Operationalizing data fabric: Through the lens of trading platforms

By | 3 minute read | July 11, 2022

Take a second to think about all the ways data has changed in the last 20 years. In the hardware space, our mobile phones started out as large handhelds with pull-out antennas and limited processing power. Now they are advanced pieces of technology with a computational power 32,600 times faster than the computers we used to reach the moon. The transformation in our phones is analogous to the evolution of the modern data architecture for enterprises. As front-end consumer applications have evolved, the number of resources needed to collect, store, and analyze the information flowing from consumers has grown. The average company has 110 SaaS applications, providing connections to an average of 400 data sources. To scale with this expansion, companies like IBM have proposed a new architectural approach known as “data fabric” that provides a unified platform to connect this growing number of applications. A data fabric can be thought of as what the name implies — a “fabric that connects data from multiple locations, types, and sources to facilitate data growth and management. IBM delivers this flexible architecture through Cloud Pak® for Data, an enterprise insights platform that provides the flexibility for companies to scale across any infrastructure using the world’s leading open-source orchestrator, Red Hat.

I will outline the data fabric architectural approach through the lens of a basic stock trading platform. Consumer-oriented trading platforms have gained traction over the past couple years, enabling users to drive their own financial destiny. But to bring the individual investor this power, there must be a strong data architecture in place to connect the live price feeds and analytics to advanced backend systems. Data virtualization facilitates this movement by working behind the scenes to unify multiple disparate systems.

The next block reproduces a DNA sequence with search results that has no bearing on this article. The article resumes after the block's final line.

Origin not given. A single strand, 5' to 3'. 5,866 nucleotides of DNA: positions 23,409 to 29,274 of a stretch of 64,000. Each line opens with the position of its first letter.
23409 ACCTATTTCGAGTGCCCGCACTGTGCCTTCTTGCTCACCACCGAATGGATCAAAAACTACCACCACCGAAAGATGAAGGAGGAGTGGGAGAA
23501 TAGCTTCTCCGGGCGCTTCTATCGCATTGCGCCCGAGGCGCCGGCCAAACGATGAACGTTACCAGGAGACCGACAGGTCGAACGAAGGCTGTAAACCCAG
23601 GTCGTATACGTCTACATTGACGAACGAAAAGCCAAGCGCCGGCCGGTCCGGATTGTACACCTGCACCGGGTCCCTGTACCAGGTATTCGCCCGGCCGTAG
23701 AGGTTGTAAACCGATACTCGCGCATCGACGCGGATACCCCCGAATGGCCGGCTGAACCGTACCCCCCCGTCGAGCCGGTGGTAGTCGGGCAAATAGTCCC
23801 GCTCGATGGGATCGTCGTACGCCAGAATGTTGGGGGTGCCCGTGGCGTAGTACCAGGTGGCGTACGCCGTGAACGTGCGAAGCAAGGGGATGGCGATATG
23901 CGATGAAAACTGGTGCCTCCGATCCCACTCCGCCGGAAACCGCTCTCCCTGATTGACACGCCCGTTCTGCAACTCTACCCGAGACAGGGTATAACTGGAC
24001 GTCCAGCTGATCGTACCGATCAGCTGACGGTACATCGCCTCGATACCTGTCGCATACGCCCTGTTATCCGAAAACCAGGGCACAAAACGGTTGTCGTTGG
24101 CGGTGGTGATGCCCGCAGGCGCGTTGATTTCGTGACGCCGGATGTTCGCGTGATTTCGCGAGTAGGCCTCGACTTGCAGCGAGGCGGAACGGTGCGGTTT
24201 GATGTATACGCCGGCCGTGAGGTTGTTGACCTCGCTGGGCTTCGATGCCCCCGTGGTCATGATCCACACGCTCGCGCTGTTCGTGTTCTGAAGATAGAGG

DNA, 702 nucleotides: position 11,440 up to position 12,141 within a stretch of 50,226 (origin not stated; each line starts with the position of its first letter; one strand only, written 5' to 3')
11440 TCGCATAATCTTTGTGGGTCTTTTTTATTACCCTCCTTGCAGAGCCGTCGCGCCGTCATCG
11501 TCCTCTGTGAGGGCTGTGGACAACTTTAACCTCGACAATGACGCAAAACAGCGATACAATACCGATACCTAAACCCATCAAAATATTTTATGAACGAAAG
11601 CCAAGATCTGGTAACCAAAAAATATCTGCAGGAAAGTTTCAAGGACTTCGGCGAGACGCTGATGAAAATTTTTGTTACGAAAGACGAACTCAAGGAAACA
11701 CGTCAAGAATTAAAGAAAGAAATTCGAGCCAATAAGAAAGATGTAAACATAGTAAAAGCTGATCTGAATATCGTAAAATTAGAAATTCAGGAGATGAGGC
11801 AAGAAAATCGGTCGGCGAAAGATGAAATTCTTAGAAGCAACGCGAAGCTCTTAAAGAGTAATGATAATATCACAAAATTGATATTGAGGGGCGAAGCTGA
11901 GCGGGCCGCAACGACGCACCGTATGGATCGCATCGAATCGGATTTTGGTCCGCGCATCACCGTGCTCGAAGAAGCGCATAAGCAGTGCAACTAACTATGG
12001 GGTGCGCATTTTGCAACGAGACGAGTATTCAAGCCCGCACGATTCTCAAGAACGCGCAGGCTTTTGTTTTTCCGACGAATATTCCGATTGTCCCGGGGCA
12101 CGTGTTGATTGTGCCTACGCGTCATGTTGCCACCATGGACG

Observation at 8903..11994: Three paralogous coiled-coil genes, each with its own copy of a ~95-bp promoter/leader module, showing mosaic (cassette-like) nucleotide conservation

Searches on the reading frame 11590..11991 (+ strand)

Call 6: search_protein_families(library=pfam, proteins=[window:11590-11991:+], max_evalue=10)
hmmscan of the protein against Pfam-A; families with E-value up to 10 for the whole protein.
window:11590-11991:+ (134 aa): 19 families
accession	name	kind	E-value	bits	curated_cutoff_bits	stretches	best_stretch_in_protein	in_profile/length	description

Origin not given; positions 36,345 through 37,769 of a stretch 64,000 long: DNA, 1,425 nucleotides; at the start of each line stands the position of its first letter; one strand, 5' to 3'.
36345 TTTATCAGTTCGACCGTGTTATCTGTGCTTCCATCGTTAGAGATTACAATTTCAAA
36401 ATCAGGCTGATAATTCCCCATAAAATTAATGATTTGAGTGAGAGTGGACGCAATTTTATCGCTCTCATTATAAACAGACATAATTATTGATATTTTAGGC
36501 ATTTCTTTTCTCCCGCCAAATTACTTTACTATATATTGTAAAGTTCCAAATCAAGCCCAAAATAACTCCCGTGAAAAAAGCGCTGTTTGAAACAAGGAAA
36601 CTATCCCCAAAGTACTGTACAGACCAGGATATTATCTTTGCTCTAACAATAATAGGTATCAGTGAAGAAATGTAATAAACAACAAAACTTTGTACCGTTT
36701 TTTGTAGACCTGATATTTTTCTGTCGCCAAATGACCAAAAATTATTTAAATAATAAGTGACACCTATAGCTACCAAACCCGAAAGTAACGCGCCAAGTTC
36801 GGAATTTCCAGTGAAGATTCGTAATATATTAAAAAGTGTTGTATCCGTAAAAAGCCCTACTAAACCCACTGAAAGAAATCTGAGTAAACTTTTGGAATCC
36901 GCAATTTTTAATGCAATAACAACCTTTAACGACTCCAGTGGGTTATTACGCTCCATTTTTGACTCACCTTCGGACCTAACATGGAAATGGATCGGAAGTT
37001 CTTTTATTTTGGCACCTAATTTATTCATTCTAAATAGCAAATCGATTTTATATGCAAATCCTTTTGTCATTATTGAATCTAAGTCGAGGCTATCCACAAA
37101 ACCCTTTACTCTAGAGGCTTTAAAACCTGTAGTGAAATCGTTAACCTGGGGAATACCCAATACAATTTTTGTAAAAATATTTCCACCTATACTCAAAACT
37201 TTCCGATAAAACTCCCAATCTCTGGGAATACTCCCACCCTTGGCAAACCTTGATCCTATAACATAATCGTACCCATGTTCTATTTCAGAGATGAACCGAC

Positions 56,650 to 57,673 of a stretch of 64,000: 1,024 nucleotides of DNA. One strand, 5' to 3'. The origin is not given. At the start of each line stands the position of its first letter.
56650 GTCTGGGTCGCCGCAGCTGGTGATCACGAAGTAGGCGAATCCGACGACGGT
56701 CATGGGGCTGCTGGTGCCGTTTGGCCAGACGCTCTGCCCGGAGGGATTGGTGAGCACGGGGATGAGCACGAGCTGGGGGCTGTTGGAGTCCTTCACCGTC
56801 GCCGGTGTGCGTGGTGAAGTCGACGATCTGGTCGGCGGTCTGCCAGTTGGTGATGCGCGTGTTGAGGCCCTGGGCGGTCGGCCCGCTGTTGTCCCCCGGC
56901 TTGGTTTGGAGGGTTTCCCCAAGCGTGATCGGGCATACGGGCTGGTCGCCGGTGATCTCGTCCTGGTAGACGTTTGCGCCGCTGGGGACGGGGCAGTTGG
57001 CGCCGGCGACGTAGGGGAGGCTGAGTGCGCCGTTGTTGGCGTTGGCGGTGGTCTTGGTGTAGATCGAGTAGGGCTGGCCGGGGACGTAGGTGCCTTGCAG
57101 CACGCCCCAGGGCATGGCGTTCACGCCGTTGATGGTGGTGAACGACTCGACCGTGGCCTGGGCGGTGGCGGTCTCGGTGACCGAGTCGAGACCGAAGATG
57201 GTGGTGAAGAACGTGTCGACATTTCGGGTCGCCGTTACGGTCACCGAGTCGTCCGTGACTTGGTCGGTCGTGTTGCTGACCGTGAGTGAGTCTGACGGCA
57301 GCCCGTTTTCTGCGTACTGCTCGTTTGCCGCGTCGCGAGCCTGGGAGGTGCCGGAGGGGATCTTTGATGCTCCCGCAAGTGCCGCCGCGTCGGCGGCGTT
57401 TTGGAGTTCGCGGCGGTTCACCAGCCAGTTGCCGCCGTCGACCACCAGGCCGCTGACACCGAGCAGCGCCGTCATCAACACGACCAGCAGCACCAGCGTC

Data virtualization

Data virtualization integrates data sources across multiple locations (on-prem, cloud or hybrid) and returns a logical view without the need for data movement or replication. The real value of data virtualization is that it creates a centralized data platform without large data movement cost. In terms of our stock trading platform, we have customer data, financial trading data and account data in separate storage locations.

Figure 1

As evidenced in Figure 1, financial data is located in a PostgreSQL cloud environment, while personal customer data is on premise in the respective MongoDB and Informix environments. Using our advance virtualization engine, you can query each of these sources together and save half the cost of traditional information extraction methods.

Data cataloging

Once this data is ingested, it needs a mechanism to curate, categorize and facilitate its sharing throughout an organization. For example, our stock trading platform may have multiple teams of data scientists focused on core customer initiatives such as UI optimization algorithms or understanding order flow. A data catalog, such as the IBM Watson® Knowledge Catalog, can facilitate the relationship between these roles and reduce the prep necessary to complete these tasks. Data catalogs bridge the gap between raw and useable data, allowing for the application of business context, data policies and data protection rules to your virtual data. For example, if the lead data steward at my trading platform wishes to censor credit card numbers as they flow to different data projects, I can apply a data protection rule on credit card numbers as shown in Figure 2:

Figure 2

Now, you have credit card numbers censored throughout your environment, improving trust in your company while also enhancing your ability to meet different government regulations.

With this rule applied, data scientists who view customer information see redacted credit card numbers as shown in Figure 3:

Figure 3

Now if this table is needed in a Python project, data scientists can export that same core data for analysis without seeing any confidential information, as shown in Figure 4:

Figure 4

This is how a data fabric architecture enables our trading platform to virtualize sources and access data across multiple environments, then organize this data and safely collaborate with key data personnel. If you’re curious as to how this demo was made and would like to see how our final trading platform effectively analyzes data, sign up for my 15 Minute Friday Session on July 8th in the form below.